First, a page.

5 biggest questions headed into football season


Matthew Nobert

Sacramento State freshman quarterback Jack Rice, left, and senior Kolney Cassel, right, practice a drill during training camp Aug. 21 at Hornet Stadium.

Angel Guerrero

 As the Sacramento State football team travels to Idaho for its season opener Aug. 31, it will do so with only four wins in the past two years and five important question marks throughout its roster.

The Big Sky Conference media and coaches’ preseason poll on July 18 selected the Hornets to finish in 12th place out of 13 teams in the division, so championship hopes aren’t exactly on the horizon. But an improvement on the back-to-back 2-9 finishes in 2015 and 2016 is still in play.

In order to do so, Sac State must be able to answer these five TV-inspired questions during its 2017 campaign:

1. Whose quarterback is it anyway?

One of the most important athletic positions on any college campus is the quarterback spot, which is still unfilled after former starter and junior Nate Ketteringham transferred to Big Sky rival North Dakota in May.

Sac State has had a quarterback competition over the last four months — between freshman Roman Ale, juniors Kevin Thomson, Wyatt Clapper and senior Kolney Cassel — and the frontrunners appear to be either Thomson or Cassel.

In terms of experience, Cassel — who transferred from Southern Methodist University in 2015 — leads the way with eight games played, 637 passing yards and three touchdowns total. However, he has been held back by three shoulder surgeries throughout his career.

“Sometimes I’ll feel good and then other days I won’t,” Cassel said. “It’s really frustrating because I’ll feel like I’m getting better and better and sometimes I’ll just plateau because of my shoulder.”

Despite not having taken a snap at the collegiate level, Thomson — who transferred to Sac State from the University of Nevada, Las Vegas — has impressed senior offensive lineman Pailake Aiono and head coach Jody Sears with his leadership qualities.

“I think each one of them brings something different to the table, but right now it’s a dead heat,” Sears said. “We’re going to keep evaluating here in the next few days before Thursday and then we’ll start ironing stuff out with personnel and game plan.”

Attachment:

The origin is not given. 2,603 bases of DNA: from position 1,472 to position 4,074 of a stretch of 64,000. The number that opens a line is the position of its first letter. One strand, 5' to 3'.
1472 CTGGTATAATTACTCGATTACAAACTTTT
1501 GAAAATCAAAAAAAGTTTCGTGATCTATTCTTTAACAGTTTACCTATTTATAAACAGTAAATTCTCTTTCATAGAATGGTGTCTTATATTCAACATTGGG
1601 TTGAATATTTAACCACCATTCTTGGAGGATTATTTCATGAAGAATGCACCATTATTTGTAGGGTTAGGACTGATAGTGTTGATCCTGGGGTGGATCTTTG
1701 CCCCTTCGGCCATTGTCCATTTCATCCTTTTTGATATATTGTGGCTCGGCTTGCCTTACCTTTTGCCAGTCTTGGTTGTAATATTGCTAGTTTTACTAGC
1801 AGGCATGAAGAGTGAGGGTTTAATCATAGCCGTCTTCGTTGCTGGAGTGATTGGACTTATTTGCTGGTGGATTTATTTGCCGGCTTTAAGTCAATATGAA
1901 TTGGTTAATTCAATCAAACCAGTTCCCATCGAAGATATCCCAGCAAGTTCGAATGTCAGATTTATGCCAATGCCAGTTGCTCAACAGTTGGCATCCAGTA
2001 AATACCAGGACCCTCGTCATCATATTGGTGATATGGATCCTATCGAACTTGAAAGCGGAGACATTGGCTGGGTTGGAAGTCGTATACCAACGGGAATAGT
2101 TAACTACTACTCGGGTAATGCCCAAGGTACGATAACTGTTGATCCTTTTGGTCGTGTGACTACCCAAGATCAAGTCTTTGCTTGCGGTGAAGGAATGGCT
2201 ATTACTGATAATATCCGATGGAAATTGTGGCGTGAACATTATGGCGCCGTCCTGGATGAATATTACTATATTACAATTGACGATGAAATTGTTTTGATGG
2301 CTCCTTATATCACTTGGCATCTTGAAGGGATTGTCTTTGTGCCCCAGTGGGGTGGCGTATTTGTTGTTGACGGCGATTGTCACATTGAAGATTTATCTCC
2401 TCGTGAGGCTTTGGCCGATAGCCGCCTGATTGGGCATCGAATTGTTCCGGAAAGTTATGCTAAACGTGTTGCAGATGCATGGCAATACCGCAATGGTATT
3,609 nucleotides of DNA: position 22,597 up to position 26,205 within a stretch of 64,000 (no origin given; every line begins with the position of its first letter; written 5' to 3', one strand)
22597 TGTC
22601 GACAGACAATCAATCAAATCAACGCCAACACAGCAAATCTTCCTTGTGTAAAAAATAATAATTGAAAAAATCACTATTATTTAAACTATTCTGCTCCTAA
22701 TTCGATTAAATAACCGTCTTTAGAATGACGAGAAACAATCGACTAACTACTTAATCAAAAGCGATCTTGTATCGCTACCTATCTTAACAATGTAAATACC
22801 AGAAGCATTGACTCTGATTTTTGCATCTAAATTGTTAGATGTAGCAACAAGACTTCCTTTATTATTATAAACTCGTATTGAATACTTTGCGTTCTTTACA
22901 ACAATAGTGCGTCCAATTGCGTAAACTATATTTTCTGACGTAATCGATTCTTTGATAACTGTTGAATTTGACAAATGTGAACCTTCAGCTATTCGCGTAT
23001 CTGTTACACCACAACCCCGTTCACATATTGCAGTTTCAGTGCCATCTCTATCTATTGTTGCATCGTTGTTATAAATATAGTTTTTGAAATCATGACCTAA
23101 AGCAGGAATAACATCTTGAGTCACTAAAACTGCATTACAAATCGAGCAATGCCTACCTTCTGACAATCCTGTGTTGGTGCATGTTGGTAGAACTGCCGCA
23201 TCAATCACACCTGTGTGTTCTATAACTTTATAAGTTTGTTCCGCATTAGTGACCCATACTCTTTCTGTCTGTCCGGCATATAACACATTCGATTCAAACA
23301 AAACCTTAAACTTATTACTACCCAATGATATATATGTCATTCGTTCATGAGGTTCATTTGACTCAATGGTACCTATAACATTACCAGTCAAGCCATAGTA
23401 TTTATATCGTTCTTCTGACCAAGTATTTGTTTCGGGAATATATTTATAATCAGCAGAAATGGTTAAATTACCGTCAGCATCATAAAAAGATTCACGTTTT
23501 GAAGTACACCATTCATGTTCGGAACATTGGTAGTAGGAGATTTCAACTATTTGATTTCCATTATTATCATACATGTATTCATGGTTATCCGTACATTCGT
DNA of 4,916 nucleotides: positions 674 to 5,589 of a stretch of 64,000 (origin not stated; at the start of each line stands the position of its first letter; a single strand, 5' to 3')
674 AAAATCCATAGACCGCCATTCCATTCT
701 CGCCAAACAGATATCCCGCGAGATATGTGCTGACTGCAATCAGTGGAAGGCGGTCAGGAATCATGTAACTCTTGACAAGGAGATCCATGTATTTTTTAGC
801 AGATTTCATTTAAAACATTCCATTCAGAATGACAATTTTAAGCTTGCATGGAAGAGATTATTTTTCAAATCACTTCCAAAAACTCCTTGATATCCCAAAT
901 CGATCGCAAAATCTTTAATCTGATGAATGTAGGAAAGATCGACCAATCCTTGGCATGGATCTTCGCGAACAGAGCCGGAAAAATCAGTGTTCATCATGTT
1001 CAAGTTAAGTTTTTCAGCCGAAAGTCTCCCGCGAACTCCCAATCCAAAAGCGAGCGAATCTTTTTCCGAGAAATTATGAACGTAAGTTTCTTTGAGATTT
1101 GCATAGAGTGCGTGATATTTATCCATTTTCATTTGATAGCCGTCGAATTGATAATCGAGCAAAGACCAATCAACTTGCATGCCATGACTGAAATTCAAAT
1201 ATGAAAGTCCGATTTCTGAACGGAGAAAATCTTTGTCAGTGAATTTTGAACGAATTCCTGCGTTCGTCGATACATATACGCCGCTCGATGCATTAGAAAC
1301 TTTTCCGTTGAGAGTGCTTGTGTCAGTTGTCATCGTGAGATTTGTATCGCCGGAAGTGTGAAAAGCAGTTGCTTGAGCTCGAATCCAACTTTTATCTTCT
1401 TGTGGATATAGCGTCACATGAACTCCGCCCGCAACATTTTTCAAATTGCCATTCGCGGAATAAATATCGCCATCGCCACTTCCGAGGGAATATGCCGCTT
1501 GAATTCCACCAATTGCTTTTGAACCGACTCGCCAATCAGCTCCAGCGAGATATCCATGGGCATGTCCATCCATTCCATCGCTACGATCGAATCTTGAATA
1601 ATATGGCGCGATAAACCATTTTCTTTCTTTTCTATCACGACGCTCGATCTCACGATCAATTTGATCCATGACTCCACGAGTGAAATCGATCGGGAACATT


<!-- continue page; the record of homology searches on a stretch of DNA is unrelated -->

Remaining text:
2. Leave it to Ajeigbe?

The Hornets lost a combined total of 1,499 rushing yards, 15 rushing touchdowns and 40 percent of their total offensive production when running backs Jordan Robinson and Demetrius Warren graduated last year.

To try and fill the void, Sac State recruited graduate-student transfer Joseph Ajeigbe. In three seasons at Duke, Ajeigbe rushed for 319 yards and scored one touchdown. But questions remain on if he’s “in shape yet,” so freshmen BJ Perkinson, Elijah Dotson and Isaiah Gable will be relied on as well, Sears said.

“They’re very capable backs, but it’s not highschool anymore,” Sears said. “You’re not sure what’s going to happen when they get hit in the mouth, but I’ve been pleased with all three of our young guys.”

Matthew Nobert
Sacramento State graduate-student transfer Joseph Ajeigbe leads the running backs in drills while freshmen Elijah Dotson, left, and Isaiah Gable, right, wait their turn during training camp Aug. 21 at Hornet Stadium.

3. Full house of production at wide receiver?

One of Sac State’s strongest position groups could turn out to be at the receiver position which is headed by honorable mention all-Big Sky honoree Isiah Hennie. The senior led the team with five touchdowns and 49 receptions for 594 yards in 2016.

The list also includes junior Jaelin Ratliff (five touchdowns, 26 receptions for 405 yards) and sophomore Johnnie Rucker (two touchdowns, 20 receptions for 301 yards) — alongside junior Andre Lindsey who caught five passes for 149 yards against Idaho State on Sept. 24.

“Right now, we have a really good core group of guys,” Hennie said. “When it comes to play making, (we) can take a hitch route and take it 90 (yards). Any single one of us, so I think we’re legit there.”

Matthew Nobert
Sacramento State freshman tight end Calvin Grover runs downfield after catching a pass from senior quarterback Kolney Cassel during training camp Aug. 21 at Hornet Stadium.

4. Everybody loves defense, right?

Another question mark for the Hornets will be whether or not they’ll be able to keep up with opposing offenses.

Sac State finished 12th out of 13 teams in the Big Sky in both interceptions (four) and points allowed per game (40.0), while giving up the most amount of total yards in the conference with 526.7 a game.

“My biggest concern is our run defense and lack of consistency during camp,” Sears said. “We just gave up too many big, long runs last year. And we’re giving up too many in camp, so that’s going to be the big tell-all is how’s our run defense? We’re going to find out in (9) days.”

5. Who’s the boss next year?

Sears was elevated from defensive coordinator to head coach in 2014, but has since posted an 11-23 record in his three seasons at Sac State. He is currently coaching under a one-year contract which means another below .500 finish could leave him without a job after the season.

This will undoubtedly lead assistant coaches and players alike to wonder about their futures in the green and gold as well.  

“That’s completely and totally out of my control in terms of what six months is going to look like from now,” Sears said. “I was hired to get this football team to a championship level and that’s all I’m going to do — day-by-day make sure we’re raising these guys to be men of character and good leaders and good people and get them a game plan where they can be successful — put them in a position to make plays.”

Sears and Sac State will see if these plays can be made come Aug. 31 when the Hornets kickoff the season at Kibbie Dome in Moscow, Idaho at 6 p.m.

Additional reporting by Will Moon

RELATED: Five sporting events you may have missed this summer